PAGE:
The first of my climbing wild roses are blooming on the front arbor. They are the earliest of the spring roses to bloom and are finished by the time everything else wakes up. You can see they are all tangled up with the wisteria which is just starting to bloom. Unfortunately the best view is from the bedroom balcony looking down on them. This is the curse of an overzealous garden helper that keeps everything trimmed neat and tidy. Somehow I haven't been able to convey the beauty of the juxtaposition of control and free form to him and as soon as he sees me trim one thing he takes over and trims everything within an inch of its life. Oh well, someday he will understand...

Monday, March 9, 2015

Crazy-Busy Season

 I met someone who told me they didn't plant spring bulbs because they didn't like the messy foliage they had to put up with after the flowers faded. I must admit, there are a couple weeks when this is what it looks like in a few flower beds that the daffodils live in and I know that there are some fastidious gardeners that are very tidy and braid or bundle the dying foliage up while it is gathering the all important nutrients for next year's blooms, but I never get around to that. Besides, there is so much else going on in the garden to look at this time of year you can hardly notice a little chaos here and there!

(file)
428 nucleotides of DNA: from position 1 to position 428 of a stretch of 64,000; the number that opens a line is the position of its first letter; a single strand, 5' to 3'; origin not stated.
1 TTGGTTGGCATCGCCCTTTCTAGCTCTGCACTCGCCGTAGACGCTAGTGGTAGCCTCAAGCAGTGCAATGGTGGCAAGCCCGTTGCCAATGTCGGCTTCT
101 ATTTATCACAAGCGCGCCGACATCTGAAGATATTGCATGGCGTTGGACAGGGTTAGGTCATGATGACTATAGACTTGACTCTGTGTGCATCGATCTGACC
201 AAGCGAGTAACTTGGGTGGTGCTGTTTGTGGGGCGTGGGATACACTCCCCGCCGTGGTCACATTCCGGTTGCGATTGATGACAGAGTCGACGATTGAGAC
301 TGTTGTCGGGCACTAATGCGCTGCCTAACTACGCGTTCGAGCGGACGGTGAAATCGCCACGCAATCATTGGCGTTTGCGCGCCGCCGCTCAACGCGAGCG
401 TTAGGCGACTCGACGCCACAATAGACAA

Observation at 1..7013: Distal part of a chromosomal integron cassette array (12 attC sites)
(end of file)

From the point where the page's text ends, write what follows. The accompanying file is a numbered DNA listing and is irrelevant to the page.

The orange trees that were all but withering away due to a lack of water when a broken sprinkler was not detected for a long time at the back of the property in SJC have once again come back to their previous glory (well almost) and with a heaping help of fertilizer and lots of rain and consistent watering in between the rain are blooming and filling the air with the lovely scent of ummmm... orange blossoms! How wonderful!